Are binding early admissions ethical?

Posted on 12/26/2012 in misc

At America's most competitive colleges, 50% or more of the freshman class slots are filled via the early admission process. Is this a good idea?

I'm leaning towards no on that question.

We went through this last year. Applying to William & Mary via early admissions would have required my son to forgo the early admission process at any other school, and we would have been forced to accept the potential offer of admission by mid-December, months before we knew what kind of financial aid offers we might get. He was also invited to interview for a full-ride offer at a private school. He ultimately was "only" offered $20K a year (about 50%) from that school, but you can see the quandary. How many families can sign off on maybe paying retail at a very good public school when there might be a full ride scholarship coming from a private school 30 days later? So my son applied regular admission at W&M where there is more competition for fewer slots, and he didn't get in to his first choice school. It all worked out and he is quite happy where he is, so this is not a complaint or a rant. However, the only kids who can really go the early admission route are kids whose parents can just write a check for college. Any family worried about paying for college is going to need to wait a bit to see what scholarship opportunities may be out there at other schools. And that just doesn't seem right.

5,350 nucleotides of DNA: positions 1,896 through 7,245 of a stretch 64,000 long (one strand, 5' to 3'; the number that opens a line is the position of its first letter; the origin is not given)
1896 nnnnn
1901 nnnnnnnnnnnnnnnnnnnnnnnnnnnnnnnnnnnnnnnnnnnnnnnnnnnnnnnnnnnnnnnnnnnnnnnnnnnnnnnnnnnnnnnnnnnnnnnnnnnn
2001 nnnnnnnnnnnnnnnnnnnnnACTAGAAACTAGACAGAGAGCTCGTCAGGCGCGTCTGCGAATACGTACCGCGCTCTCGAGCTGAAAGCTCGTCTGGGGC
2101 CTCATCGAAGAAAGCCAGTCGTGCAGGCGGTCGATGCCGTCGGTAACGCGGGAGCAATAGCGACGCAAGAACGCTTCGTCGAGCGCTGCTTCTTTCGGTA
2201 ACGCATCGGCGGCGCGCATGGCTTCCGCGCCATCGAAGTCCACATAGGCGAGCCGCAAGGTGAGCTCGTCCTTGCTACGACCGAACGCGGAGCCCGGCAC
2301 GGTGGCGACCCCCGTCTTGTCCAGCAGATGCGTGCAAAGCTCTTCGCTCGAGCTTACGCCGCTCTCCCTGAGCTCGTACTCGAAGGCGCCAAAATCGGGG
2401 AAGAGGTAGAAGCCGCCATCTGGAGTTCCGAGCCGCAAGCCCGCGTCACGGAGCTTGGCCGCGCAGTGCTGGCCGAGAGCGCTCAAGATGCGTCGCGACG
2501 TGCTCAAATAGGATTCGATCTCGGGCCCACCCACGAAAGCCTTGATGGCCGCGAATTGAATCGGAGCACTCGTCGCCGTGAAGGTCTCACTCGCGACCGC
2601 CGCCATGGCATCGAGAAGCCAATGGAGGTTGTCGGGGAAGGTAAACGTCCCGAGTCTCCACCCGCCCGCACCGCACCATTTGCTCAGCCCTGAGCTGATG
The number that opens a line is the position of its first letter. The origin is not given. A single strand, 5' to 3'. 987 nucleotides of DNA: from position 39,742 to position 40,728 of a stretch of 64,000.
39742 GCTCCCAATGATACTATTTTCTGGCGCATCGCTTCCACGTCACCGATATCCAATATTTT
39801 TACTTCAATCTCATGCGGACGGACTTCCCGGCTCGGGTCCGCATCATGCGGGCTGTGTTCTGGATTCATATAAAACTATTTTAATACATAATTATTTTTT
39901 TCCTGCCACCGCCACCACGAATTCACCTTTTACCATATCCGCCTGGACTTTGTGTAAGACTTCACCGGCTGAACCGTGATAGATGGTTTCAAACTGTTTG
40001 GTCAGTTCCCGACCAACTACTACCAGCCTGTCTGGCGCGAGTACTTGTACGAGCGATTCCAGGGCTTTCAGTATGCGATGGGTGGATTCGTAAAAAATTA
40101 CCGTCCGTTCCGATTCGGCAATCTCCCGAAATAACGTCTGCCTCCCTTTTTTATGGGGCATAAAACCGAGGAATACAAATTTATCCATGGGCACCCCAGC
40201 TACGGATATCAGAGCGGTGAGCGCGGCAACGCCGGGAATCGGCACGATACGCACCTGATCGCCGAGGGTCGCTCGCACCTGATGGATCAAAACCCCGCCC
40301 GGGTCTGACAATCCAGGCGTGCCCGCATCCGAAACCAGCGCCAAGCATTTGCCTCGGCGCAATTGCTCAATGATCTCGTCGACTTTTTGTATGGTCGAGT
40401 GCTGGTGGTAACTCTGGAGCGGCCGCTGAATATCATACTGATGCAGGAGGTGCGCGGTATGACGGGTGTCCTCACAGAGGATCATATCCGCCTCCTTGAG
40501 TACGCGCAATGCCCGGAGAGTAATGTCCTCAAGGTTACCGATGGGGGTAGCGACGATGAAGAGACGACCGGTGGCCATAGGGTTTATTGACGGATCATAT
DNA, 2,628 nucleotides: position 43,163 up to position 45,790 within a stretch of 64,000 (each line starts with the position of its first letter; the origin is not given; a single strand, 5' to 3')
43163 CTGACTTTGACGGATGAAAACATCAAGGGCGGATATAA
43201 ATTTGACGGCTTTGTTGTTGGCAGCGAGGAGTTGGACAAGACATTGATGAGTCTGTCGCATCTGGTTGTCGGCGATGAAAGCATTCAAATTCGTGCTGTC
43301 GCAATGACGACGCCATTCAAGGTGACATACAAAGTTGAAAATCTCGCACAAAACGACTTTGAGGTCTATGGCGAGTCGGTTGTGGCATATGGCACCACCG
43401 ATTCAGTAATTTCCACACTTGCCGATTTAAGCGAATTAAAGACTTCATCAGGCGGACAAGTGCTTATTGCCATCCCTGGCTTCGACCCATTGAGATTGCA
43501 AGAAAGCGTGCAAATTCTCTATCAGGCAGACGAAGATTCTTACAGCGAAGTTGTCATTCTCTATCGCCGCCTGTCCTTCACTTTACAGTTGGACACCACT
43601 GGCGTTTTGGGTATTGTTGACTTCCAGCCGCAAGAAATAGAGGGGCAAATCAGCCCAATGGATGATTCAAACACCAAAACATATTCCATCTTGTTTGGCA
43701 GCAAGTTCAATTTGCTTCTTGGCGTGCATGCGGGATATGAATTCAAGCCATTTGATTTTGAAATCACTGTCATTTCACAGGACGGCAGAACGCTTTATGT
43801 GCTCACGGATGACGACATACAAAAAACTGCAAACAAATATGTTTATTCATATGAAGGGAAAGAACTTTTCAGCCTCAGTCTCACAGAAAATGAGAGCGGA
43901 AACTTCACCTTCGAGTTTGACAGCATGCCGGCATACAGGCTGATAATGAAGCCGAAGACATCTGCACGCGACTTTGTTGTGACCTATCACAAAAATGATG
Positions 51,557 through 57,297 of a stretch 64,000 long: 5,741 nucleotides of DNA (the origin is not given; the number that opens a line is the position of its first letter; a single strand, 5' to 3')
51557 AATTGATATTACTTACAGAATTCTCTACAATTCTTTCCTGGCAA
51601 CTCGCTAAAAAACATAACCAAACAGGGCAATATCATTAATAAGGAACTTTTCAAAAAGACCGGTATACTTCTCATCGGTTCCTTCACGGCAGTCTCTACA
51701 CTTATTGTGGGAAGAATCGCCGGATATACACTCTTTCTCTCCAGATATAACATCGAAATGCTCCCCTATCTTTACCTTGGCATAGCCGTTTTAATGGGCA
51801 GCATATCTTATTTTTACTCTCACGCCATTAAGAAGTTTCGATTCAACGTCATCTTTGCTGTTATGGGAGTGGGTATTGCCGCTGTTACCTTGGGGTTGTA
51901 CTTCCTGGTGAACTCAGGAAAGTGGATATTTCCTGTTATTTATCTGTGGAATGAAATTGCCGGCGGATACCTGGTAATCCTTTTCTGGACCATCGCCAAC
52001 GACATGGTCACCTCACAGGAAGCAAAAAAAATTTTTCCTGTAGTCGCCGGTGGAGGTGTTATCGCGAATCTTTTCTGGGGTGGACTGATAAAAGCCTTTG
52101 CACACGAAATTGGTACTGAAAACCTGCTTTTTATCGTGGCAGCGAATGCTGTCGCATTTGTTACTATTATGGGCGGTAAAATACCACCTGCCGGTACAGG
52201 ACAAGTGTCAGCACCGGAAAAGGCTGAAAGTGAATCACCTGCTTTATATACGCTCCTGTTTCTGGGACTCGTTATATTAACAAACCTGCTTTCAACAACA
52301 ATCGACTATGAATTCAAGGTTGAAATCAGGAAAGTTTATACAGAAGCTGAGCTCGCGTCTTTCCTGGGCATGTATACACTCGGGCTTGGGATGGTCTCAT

The binding early admissions process at some top tier schools has the effect of limiting competition and making it easier for rich kids to get in. I hope that wasn't the intention, but I'd like to see the schools that use binding early admission take a close look at the actual effects of their programs.

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